Posted by: Lister | March 19, 2008

We do not learn from history

The new liberated Iraq is five years old. Robert Fisk paints a couple of scenes from history:

[…] the 1920 Iraqi insurgency against British occupation, […] Churchill’s brusque and brutal settlement of Iraq the following year.

On our historical radars, not even Crassus appeared, the wealthiest Roman general of all, who demanded an emperorship after conquering Macedonia – “Mission Accomplished” – and vengefully set forth to destroy Mesopotamia. At a spot in the desert near the Euphrates river, the Parthians – ancestors of present day Iraqi insurgents – annihilated the legions, chopped off Crassus’s head and sent it back to Rome filled with gold. Today, they would have videotaped his beheading.

Fisk refers to a paper by Pat Buchanan. Written before the war, it puts forward the idea that we never learn from history. America is simply repeating the pattern of Empire:

“Though the object of being a Great Power is to be able to fight a Great War, the only way of remaining a Great Power is not to fight one.” So wrote British historian A.J.P. Taylor in 1961.

All the 20th century empires forgot the lesson and all perished of wounds suffered in Great Wars: the Ottoman, Russian Austro-Hungarian and German empires in World War I, the Japanese in World War II, the French and British the morning after.

Comes now the turn of the Americans. Guided through the Cold War by conservative statesmen like Eisenhower and Reagan, America rejected Churchillian romanticism and, even in the face of horrors like the butchery in Budapest in 1956, refused to risk the Great War. But now a triumphalist America has begun to behave like all the rest.

[…] Yet America will not be defeated by an Arab pariah state with an obsolete air force, a dozen 400-mile missiles, a population a tenth of ours, an economy 1% of ours, and neither satellites nor smart bombs.

[…] But what comes after the celebratory gunfire when wicked Saddam is dead? Initially, the President and War Party will be seen as vindicated by victory and exhilarated by their new opportunity. For Iraq is key to the Middle East. With Iraq occupied, Syria will be hemmed in by Israeli, American, and Turkish power. Assad will have to pull his army out of Lebanon, so Sharon can go back in and settle scores with Hezbollah. Iran will be surrounded by U.S. power in Turkey, Iraq, the Gulf, Afghanistan, Central Asia and the Arabian Sea.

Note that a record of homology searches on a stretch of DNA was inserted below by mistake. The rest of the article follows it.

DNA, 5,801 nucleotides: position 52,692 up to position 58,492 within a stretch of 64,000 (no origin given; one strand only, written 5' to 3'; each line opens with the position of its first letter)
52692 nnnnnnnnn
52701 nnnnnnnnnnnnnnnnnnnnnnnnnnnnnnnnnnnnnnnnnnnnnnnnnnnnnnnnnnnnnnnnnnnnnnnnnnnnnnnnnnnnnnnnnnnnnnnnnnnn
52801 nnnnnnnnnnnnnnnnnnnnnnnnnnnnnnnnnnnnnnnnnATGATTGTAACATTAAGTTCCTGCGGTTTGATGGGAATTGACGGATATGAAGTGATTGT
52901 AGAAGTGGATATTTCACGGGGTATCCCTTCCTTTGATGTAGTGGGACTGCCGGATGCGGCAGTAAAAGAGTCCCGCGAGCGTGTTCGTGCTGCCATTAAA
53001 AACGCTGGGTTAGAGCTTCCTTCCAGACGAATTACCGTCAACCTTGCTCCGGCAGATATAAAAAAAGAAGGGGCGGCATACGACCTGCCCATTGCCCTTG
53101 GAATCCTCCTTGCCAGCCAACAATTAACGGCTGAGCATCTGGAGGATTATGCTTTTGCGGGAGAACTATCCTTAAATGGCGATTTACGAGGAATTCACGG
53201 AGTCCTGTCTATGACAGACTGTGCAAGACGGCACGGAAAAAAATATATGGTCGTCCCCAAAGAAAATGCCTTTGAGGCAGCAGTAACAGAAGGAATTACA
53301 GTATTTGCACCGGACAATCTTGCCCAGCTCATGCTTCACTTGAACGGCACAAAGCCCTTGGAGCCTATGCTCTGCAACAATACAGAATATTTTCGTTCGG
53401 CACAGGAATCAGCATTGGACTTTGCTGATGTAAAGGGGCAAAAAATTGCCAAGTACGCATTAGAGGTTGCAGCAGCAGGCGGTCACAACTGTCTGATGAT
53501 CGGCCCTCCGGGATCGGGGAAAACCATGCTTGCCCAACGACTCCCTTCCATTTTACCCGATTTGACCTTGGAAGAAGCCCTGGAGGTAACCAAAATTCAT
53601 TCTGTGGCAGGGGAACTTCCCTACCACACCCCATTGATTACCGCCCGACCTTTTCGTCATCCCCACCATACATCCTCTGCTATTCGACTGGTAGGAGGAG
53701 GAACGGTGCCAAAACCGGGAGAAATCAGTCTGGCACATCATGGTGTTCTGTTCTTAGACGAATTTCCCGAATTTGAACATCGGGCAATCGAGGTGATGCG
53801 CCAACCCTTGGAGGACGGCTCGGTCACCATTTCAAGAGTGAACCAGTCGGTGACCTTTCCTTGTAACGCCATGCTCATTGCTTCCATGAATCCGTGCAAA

This is the vision that intoxicates the neoconservatives who pine for a “World War IV” – a cakewalk conquest of Iraq followed by short sharp wars on Syria and Iran. Already Israel is tugging at our sleeve, reminding us not to forget Libya.

What is wrong with this vision? Only this. Just as Israel’s invasion of Lebanon ignited a guerrilla war that drove her bloodied army out after 18 years, a U.S. army in Baghdad will ignite calls for jihad from Morocco to Malaysia.

Pro-American regimes will be seen as impotent to prevent U.S. hegemony over the Islamic world. And just as monarchs who collaborated with Europe’s colonial powers were dethroned by nationalists in Cairo, Damascus, Baghdad, Tripoli, Teheran and Addis Ababa, pro-American autocrats will be targeted by assassins.

A burst of gunfire could convert Jordan, Afghanistan or nuclear-armed Pakistan into an enemy overnight.

[…] To destroy Saddam’s weapons, to democratize, defend and hold Iraq together, U.S. troops will be tied down for decades. Yet, terrorist attacks in liberated Iraq seem as certain as in liberated Afghanistan. For a militant Islam that holds in thrall scores of millions of true believers will never accept George Bush dictating the destiny of the Islamic world.

With our MacArthur Regency in Baghdad, Pax Americana will reach apogee. But then the tide recedes, for the one endeavor at which Islamic peoples excel is expelling imperial powers by terror and guerrilla war. They drove the Brits out of Palestine and Aden, the French out of Algeria, the Russians out of Afghanistan, the Americans out of Somalia and Beirut, the Israelis out of Lebanon.

[…] We have started up the road to empire and over the next hill we will meet those who went before. The only lesson we learn from history is that we do not learn from history.


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